I was exclusively looking for the “perfect repricing”:

  • No money down
  • Monthly payments drop
  • Interest rate drops
  • Total amount paid over life of the loan drops

You might be wondering why I would think this was possible.  Well, in 2004 and 2008, it was.  It turns out in 2010, there is no real free lunch.

Based on advertisements, and some spreadsheet calculations, it seemed like there was a real opportunity to achieve the above with current rates.  I was seeing advertisements for rates as low as 3.5% on 5/1 ARMs, which would not only drop our payment by hundreds of dollars per month, but literally would save us tens of thousands over the life of the loan.

Where Rates Are Now

This was my first surprise – it’s not that easy to get a great rate, even with great credit, with zero points.  It’s not that there aren’t great rates out there – there are, but the plain vanilla, no catches, no points and rock-bottom rate days seem to be behind us.

To evaluate options, I checked the following sources:

  • Internet searches at sites like bankrate.com
  • Quotes from big banks, like Wells Fargo and Bank of America
  • Quotes from credit unions, like Stanford Federal Credit Union and Pentagon Federal
  • Brokers like Quicken Loans

First, the Big Disappointment with Pentagon Federal

Pentagon Federal has a current price (as of 1/2/2011) on a 5/5 ARM of 3.5%.  Yes.  Awesome.  I was ready to just refinance and be done.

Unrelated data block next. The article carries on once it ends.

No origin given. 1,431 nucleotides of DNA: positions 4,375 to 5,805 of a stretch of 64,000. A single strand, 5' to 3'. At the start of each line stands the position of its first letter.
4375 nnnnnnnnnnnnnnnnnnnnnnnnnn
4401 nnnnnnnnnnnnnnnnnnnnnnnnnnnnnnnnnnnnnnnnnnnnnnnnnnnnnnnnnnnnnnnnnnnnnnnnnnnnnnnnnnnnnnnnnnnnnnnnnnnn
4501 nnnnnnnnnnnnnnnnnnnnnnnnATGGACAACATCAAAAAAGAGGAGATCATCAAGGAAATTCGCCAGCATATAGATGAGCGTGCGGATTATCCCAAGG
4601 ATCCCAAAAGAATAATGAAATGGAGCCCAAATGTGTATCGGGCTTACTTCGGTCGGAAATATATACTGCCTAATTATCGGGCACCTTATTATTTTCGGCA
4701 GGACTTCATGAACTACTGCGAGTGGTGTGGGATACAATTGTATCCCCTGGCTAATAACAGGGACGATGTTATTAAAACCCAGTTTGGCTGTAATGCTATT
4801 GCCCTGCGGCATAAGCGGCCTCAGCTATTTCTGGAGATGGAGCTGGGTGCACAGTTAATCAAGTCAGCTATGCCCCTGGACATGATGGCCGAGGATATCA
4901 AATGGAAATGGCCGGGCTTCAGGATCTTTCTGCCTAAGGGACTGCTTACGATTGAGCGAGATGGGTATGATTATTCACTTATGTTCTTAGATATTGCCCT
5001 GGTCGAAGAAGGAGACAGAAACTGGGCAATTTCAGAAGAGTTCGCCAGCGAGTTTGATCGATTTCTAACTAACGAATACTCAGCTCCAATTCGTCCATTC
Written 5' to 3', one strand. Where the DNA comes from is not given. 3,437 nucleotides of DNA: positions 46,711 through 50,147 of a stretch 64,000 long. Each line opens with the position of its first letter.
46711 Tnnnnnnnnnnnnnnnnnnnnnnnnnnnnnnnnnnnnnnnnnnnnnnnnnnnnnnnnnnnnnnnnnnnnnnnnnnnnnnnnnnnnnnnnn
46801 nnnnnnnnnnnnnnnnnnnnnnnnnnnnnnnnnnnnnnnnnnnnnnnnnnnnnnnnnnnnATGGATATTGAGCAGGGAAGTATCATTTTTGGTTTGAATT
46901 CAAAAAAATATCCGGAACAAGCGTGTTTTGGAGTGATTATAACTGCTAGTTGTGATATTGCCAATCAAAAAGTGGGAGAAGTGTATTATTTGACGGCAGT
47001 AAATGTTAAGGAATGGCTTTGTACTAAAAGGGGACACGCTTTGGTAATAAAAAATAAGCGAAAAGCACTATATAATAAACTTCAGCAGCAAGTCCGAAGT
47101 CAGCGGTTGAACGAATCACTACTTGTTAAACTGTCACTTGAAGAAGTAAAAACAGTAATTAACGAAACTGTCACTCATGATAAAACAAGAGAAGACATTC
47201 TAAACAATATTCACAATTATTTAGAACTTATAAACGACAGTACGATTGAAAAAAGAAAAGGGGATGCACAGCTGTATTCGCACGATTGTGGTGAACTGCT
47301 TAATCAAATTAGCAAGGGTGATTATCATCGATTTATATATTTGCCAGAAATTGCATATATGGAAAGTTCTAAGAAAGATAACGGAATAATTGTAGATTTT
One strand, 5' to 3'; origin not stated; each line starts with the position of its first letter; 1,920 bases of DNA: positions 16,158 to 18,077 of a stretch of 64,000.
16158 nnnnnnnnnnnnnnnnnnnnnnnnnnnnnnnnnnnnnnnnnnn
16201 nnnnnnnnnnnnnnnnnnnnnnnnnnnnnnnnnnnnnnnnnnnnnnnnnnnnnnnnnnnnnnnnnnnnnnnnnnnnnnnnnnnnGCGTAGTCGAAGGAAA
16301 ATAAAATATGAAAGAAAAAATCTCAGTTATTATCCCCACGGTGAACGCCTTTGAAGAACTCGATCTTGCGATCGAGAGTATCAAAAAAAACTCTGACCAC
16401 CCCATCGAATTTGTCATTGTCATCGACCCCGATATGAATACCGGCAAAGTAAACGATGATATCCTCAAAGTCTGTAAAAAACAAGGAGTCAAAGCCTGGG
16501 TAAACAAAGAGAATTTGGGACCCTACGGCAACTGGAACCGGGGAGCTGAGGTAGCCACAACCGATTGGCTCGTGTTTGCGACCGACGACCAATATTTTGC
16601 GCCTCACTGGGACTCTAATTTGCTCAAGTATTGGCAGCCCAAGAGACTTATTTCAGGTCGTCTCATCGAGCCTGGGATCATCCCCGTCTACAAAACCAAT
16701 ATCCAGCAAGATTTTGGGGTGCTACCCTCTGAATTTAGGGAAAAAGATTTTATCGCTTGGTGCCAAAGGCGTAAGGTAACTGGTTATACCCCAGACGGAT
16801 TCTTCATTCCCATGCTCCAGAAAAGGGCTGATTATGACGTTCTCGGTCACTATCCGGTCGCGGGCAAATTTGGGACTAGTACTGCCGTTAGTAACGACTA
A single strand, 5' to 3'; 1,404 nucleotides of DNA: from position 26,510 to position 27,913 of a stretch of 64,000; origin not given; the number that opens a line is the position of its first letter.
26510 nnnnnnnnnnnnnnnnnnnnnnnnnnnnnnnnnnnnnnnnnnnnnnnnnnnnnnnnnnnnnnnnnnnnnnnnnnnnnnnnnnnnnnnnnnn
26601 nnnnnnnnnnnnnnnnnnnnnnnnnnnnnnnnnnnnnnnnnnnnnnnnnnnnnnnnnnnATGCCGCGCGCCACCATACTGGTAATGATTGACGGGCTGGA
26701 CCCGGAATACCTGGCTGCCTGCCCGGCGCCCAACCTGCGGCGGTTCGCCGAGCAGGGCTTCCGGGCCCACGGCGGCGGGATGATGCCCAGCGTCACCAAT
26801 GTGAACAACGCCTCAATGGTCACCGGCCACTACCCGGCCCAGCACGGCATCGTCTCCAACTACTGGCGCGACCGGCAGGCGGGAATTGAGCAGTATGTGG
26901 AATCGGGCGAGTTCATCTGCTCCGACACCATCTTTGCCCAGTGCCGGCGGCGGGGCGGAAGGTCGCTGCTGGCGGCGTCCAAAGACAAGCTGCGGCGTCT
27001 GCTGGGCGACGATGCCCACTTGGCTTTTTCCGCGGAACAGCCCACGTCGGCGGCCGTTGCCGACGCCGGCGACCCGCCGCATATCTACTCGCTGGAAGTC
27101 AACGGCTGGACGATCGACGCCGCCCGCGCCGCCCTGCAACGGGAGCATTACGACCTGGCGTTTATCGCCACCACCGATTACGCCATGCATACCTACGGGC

I should have known that there was a flaw with PenFed.  Sure, they offer great rates.  Sure, they offer clean terms.  But it turns out that there is one ugly fee that they do charge, and I was about to get caught in it.

On top of regular closing costs, title search, etc, Pentagon Federal charges a 1% origination fee when you refinance an existing Pentagon Federal mortgage.  So, for example, on a $500K mortgage, this would be an extra $5K.  Up front.  Not interest.  Not deductible.

I argued with them about it.  I escalated.  I tried sweet talk.  Nothing worked.  They admit that this is an incentive for me to leave Pentagon Federal.  They admit that it is bad for the customer.  They are not interested in changing it.

Strike 1. No worries, it’s a big internet out there, isn’t it?

Don’t Bother With These

Just don’t even bother wasting time with Bank of America, Wells Fargo, or no-name shops on the Internet offering mortgages.  You put in a bunch of time and effort, fill out forms, submit applications, etc.  The end result is underwhelming.